Tuesday, January 15, 2013

US Government Has Started Borrowing from Government Pension Fund To Circumvent Debt Ceiling


It's not the first time, but still.

From AP (1/15/2013):

US taps pension fund to avoid passing debt limit

Geithner says gov't will borrow from federal employee pension fund to avoid passing debt limit

WASHINGTON (AP) -- Treasury Secretary Timothy Geithner says the government has begun borrowing from the federal employee pension fund to keep operating without surpassing its debt limit.

Geithner says in a letter to congressional leaders that the move will free up $156 billion in borrowing authority while Congress debates increasing the $16.4 trillion debt limit.

The government reached its borrowing limit on Dec. 31, but began using bookkeeping maneuvers to keep from surpassing it. Geithner has told congressional leaders that Treasury expects to exhaust those measures by mid-February to early March.

The latest action has been taken by other Treasury secretaries and will not put in jeopardy any monthly pension payments. Geithner said he will replace the funds removed from the pension account after the borrowing limit is raised.


Banana Republic. Or Banana Empire/Kingdom. The mighty administration simply sends letters to the representatives of the citizens, informing them of what the administration has already done, after the fact.

Timmy "Turbo-tax" Geithner will be out by the end of January anyway.

6 comments:

Vyse Legendaire said...

I'm not sure what's more amazing – that what is stated in that article actually took place, or that anybody could read or write that with a straight face. To not point out the evil and insanity of it all, is it rubber stamp it.

Anonymous said...

Am I mistaken or some thing similar happened with GM, whereby workers pensions were used to resurrect the company?
Beppe

Anonymous said...

@ beppe
a number of companies actually did survive, beeing taken over by their own workers. Although it never made a strong money-making corporation, of course.
Otherwise, I do not know. No reliable crystal ball around. Another good trick - or the decay of tha American Empire, I could not guess.

Anonymous said...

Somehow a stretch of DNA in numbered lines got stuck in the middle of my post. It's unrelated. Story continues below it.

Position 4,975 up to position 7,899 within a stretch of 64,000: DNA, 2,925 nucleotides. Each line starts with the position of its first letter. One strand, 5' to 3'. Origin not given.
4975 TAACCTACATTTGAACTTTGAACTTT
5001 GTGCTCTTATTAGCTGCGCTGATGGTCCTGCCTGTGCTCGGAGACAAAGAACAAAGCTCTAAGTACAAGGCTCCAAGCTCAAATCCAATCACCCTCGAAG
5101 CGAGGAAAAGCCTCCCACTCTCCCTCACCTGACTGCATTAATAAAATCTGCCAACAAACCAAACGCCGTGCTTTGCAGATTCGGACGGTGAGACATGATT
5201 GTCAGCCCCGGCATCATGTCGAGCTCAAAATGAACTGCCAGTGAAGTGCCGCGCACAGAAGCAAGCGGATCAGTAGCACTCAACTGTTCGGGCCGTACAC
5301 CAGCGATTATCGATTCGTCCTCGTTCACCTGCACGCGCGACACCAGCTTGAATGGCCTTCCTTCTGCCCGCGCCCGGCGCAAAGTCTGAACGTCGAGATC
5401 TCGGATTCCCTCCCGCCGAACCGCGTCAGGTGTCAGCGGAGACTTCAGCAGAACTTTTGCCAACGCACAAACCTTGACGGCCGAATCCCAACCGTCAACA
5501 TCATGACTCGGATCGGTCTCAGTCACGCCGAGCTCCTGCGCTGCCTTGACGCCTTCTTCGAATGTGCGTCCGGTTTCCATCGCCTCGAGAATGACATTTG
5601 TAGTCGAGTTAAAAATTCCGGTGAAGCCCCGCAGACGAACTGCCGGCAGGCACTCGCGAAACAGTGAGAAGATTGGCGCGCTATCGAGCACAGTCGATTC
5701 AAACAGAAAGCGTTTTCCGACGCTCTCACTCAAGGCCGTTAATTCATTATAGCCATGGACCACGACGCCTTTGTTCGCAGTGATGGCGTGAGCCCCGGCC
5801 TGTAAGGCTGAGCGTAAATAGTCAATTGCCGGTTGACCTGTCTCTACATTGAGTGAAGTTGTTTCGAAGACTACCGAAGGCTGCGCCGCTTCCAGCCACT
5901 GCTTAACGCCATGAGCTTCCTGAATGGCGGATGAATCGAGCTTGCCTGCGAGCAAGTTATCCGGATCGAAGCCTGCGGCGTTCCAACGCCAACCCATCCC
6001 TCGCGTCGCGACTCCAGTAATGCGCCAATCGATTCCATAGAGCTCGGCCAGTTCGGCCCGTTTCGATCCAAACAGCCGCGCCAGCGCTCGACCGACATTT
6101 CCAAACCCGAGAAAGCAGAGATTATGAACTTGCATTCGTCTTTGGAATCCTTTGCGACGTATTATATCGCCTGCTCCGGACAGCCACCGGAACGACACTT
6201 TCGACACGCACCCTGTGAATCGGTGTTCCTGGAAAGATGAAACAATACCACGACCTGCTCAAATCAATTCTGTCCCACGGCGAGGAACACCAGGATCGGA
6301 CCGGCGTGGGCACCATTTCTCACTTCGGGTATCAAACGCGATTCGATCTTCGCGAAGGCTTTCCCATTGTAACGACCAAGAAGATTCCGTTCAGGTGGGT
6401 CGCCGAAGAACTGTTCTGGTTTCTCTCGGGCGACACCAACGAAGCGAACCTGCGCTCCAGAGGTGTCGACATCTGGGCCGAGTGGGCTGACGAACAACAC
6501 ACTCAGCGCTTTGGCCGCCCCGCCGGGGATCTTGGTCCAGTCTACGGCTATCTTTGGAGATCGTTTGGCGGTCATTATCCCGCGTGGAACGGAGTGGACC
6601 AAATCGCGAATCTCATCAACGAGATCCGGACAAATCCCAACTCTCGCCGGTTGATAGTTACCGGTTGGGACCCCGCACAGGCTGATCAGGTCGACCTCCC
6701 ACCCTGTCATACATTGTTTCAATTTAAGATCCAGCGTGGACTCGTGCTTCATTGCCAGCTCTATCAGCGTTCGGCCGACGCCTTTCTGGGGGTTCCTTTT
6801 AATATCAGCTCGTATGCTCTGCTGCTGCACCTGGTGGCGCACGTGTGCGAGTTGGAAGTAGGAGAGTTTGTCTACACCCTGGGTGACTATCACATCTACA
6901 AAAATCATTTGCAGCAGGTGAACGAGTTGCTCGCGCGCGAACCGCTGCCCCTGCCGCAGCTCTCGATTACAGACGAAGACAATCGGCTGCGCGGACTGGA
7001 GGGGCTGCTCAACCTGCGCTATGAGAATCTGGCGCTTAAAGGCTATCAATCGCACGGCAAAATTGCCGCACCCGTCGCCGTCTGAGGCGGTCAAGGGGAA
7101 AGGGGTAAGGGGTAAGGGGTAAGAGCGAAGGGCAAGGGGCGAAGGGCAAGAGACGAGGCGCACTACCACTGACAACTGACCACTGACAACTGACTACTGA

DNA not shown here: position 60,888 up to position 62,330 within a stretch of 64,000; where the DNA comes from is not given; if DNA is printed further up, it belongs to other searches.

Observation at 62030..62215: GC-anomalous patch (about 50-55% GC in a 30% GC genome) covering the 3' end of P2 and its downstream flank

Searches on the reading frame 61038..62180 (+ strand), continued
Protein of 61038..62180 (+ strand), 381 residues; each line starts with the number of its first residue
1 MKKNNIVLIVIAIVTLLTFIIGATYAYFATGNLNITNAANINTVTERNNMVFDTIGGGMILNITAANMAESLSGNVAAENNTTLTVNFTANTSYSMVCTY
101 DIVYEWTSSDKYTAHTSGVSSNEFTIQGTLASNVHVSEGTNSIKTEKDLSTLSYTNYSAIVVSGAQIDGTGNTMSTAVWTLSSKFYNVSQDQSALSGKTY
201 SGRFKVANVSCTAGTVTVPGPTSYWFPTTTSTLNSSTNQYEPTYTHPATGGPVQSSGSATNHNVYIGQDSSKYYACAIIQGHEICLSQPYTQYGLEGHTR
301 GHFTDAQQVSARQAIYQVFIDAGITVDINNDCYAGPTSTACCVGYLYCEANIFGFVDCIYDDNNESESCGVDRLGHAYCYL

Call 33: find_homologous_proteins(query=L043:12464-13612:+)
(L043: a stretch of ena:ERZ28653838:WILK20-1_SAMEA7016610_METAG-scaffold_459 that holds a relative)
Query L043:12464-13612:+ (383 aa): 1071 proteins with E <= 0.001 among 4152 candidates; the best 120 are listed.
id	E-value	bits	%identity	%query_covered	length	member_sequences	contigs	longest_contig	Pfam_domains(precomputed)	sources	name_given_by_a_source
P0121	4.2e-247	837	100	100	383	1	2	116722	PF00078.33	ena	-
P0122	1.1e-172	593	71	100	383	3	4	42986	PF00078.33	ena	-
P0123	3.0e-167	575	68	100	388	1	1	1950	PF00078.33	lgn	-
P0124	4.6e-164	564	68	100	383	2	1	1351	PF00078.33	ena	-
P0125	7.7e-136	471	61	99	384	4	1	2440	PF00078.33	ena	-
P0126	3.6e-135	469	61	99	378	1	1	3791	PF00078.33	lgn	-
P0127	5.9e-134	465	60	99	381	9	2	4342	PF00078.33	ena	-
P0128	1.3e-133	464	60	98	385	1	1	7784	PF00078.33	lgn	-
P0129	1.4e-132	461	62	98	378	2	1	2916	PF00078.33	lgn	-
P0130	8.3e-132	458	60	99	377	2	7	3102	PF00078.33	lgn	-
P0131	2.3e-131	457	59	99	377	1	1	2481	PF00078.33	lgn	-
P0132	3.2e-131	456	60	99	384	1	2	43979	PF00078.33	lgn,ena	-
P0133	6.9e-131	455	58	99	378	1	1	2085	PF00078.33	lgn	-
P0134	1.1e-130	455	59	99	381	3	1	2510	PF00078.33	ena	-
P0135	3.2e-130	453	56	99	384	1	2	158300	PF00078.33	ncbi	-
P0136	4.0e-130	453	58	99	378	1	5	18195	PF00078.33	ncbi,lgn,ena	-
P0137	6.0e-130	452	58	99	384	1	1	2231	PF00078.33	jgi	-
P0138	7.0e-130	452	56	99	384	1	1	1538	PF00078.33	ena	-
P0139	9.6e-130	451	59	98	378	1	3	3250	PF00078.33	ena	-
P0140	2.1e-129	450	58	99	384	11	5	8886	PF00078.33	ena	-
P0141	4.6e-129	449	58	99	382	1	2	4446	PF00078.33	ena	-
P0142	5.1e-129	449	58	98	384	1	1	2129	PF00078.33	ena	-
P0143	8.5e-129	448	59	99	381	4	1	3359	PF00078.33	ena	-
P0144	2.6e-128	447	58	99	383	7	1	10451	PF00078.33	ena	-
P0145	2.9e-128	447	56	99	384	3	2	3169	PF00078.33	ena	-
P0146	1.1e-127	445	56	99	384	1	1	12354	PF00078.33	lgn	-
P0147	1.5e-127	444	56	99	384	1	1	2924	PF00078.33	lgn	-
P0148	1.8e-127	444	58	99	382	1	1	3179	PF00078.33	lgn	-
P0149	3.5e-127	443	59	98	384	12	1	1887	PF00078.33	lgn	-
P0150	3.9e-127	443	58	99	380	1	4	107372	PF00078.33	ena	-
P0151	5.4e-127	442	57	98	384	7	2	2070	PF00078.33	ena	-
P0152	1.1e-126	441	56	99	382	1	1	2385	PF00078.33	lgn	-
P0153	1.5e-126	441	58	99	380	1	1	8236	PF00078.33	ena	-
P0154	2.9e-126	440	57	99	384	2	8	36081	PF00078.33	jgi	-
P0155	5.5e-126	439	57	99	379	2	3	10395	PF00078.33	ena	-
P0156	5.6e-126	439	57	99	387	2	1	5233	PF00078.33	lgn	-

@7:48 when a company goes bankrupt its employees are among the first creditors being paid when disposing of the remaining assests (after the tax office and the lawyer handling the bankruptcy). Suppliers, clients, bondholders and stockholders come last.
However, if you split GM into bad GM and good GM, leave the the workers pension obligations with the bakrupt old GM and attach the valuable assets to good GM you can have pensioneers paying for the bankruptcy, rather than creditor banks (bondholders), and Guzzling Motors can go back to yield profit for the shareholders in a year or two.
At least, this is my understanding of what happened (and the same goes for other cases, JAL for example). Banana Empire rules the waves.

Anonymous said...

So it looks like "Fiscal Cliff II" and the looming "Debt Ceiling" will coalesce into a perfect financial storm around the same time. How far off is total collapse can the house of cards take two more card the size of phonebooks? I hate to say it but the government probably welcomed the recent school shooting as a great diversion from talking about the coming recession/depression. Now they can argue over something "less divisive" like gun control. The most they can do is kick the can down the road there is no way to cut/tax our way out of the situation in the short term. If they decide it's time to pay the piper then a good portion of the world will feel the effects. With the current financial condition of most of the planet I just can't see how we won't have a major monetary meltdown.

@Beppe

GM used its own stock to prop up their underfunded pension plan back in the mid 90's but they had to get permission from the Labor Dept. in the form of a waiver.

http://www.highbeam.com/doc/1P2-825072.html

GM recently offered a lump sum buyout to some of its pensioners and intends to buy a group annuity to offset some of the remaining underfunded pension liability. I don't know if this is because it was raided to resurrect the company or they used creative accounting practices that finally caught up with them.

http://www.businessweek.com/ap/2012-06/D9V6HESO0.htm


Anonymous said...

If I remember correctly, it was GMAC money-for-all credit division that sunk the GM ship and banksters wanted their money back and got it with the bailout.

Here with the pension fund raid, is the same thing as leaving IOUs i.e. a US bond note, inside the SS fund lock box.

Any money collected is considered general fund money.

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